U.S. teenaged and young-adult drivers' elevated rates of fatal traffic crash involvement typically are attributed to biological and developmental risk-taking associated with young age. However, young drivers differ from older ones along several sociodemographic dimensions, including higher poverty rates and greater concentration in poorer areas, which may contribute to their risks.
Using Fatality Analysis Reporting System, Census, and Federal Highway Administration data for 1994-2007, bivariate and multivariate regression analyses were conducted of fatal motor-vehicle crash involvements per 100 million miles driven by driver age (16 through 74) and state along with 14 driver-, vehicle-, and state-level variables.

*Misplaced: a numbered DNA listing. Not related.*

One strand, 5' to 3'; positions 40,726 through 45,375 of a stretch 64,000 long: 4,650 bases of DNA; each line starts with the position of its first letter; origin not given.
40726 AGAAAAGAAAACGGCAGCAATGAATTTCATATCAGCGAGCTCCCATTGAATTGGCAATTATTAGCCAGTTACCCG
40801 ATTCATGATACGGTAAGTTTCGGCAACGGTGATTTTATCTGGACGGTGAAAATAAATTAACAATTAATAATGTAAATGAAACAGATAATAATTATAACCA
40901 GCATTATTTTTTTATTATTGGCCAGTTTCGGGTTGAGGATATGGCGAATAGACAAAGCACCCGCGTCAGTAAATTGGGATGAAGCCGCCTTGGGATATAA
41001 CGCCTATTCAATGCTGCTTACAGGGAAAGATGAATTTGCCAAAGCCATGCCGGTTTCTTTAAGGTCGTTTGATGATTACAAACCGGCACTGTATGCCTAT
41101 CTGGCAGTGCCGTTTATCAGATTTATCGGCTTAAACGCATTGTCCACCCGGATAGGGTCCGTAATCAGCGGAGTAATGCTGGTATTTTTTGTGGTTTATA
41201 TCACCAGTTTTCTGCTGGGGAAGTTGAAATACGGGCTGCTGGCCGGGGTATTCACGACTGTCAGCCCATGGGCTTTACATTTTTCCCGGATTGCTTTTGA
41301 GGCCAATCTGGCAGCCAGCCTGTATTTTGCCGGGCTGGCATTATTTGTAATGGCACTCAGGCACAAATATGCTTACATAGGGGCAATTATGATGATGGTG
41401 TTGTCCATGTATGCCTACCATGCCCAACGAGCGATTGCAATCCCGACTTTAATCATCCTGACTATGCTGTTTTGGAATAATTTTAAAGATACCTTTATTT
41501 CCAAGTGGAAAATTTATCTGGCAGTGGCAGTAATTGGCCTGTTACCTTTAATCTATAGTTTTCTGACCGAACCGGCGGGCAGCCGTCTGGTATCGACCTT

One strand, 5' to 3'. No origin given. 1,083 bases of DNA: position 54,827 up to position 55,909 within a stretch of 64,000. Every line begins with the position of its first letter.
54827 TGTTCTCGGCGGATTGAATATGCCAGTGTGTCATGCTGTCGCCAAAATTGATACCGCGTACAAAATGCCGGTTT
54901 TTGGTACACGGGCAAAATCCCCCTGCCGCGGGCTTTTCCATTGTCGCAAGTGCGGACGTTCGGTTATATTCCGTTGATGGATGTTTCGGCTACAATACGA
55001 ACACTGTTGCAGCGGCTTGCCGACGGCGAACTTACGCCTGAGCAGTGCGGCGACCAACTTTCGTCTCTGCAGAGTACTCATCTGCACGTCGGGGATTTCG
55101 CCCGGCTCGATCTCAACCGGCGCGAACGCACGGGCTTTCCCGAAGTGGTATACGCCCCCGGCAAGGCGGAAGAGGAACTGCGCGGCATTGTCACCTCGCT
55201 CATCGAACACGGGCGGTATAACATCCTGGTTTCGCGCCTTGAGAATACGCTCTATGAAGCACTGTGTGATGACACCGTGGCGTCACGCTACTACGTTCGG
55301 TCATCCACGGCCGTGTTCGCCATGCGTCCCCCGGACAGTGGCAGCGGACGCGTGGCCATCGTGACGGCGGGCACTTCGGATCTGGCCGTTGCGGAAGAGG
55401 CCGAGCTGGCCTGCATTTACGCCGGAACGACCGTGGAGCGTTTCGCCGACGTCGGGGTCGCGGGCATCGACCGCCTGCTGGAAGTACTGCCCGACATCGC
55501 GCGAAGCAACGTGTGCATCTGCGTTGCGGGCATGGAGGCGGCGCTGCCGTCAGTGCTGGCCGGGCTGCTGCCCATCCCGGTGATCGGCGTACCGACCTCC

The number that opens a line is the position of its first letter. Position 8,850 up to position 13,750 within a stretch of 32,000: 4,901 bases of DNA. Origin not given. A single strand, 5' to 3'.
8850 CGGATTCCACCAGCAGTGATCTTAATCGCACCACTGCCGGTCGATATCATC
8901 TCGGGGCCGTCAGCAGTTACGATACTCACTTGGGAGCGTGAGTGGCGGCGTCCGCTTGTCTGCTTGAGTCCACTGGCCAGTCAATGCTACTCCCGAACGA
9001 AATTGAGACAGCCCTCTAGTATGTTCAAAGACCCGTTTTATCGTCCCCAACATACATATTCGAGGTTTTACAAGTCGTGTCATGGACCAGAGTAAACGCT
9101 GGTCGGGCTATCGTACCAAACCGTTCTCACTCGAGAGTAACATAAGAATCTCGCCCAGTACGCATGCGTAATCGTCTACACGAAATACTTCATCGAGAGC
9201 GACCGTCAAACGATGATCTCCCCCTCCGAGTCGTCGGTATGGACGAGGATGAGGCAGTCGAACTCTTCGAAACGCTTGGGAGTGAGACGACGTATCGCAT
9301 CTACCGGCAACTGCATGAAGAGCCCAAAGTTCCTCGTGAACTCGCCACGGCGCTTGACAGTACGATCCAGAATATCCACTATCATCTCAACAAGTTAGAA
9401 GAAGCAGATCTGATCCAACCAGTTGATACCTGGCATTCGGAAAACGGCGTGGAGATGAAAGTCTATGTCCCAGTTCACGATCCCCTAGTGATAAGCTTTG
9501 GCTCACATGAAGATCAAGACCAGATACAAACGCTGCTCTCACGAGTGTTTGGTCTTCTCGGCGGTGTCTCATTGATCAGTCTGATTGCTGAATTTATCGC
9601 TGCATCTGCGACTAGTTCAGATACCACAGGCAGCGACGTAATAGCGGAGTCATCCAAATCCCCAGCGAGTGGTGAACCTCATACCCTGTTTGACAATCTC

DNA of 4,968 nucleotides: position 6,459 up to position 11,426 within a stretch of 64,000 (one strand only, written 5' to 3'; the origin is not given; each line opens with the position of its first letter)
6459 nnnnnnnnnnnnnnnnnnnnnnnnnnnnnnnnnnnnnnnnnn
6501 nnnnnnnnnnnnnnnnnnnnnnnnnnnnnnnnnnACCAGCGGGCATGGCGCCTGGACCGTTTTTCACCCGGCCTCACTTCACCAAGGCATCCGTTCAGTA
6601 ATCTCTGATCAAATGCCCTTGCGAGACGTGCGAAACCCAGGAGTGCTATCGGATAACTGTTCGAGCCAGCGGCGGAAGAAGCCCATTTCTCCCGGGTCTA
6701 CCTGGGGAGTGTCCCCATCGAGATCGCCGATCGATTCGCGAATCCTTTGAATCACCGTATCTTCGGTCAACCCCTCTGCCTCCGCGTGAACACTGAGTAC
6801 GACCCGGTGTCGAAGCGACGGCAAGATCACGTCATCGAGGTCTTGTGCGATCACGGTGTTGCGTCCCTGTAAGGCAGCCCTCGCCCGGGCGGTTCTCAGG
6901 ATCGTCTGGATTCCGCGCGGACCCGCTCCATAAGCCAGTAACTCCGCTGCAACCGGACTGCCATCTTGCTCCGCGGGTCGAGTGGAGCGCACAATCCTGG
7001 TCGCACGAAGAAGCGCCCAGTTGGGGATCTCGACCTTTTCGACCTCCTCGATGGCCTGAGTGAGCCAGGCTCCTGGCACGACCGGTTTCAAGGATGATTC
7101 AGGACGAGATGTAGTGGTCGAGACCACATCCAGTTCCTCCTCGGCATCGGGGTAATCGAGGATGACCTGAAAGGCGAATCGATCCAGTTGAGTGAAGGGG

Driver age was not a significant predictor of fatal crash risk once several factors associated with high poverty status (more occupants per vehicle, smaller vehicle size, older vehicle age, lower state per-capita income, lower state population density, more motor-vehicle driving, and lower education levels) were controlled. These risk factors were significantly associated with each other and with higher crash involvement among adult drivers as well. SUMMARY AND DISCUSSION: The strong association between fatal crash risk and environments of poverty as operationalized by substandard vehicle and driving conditions suggests a major overlooked traffic safety factor particularly affecting young drivers.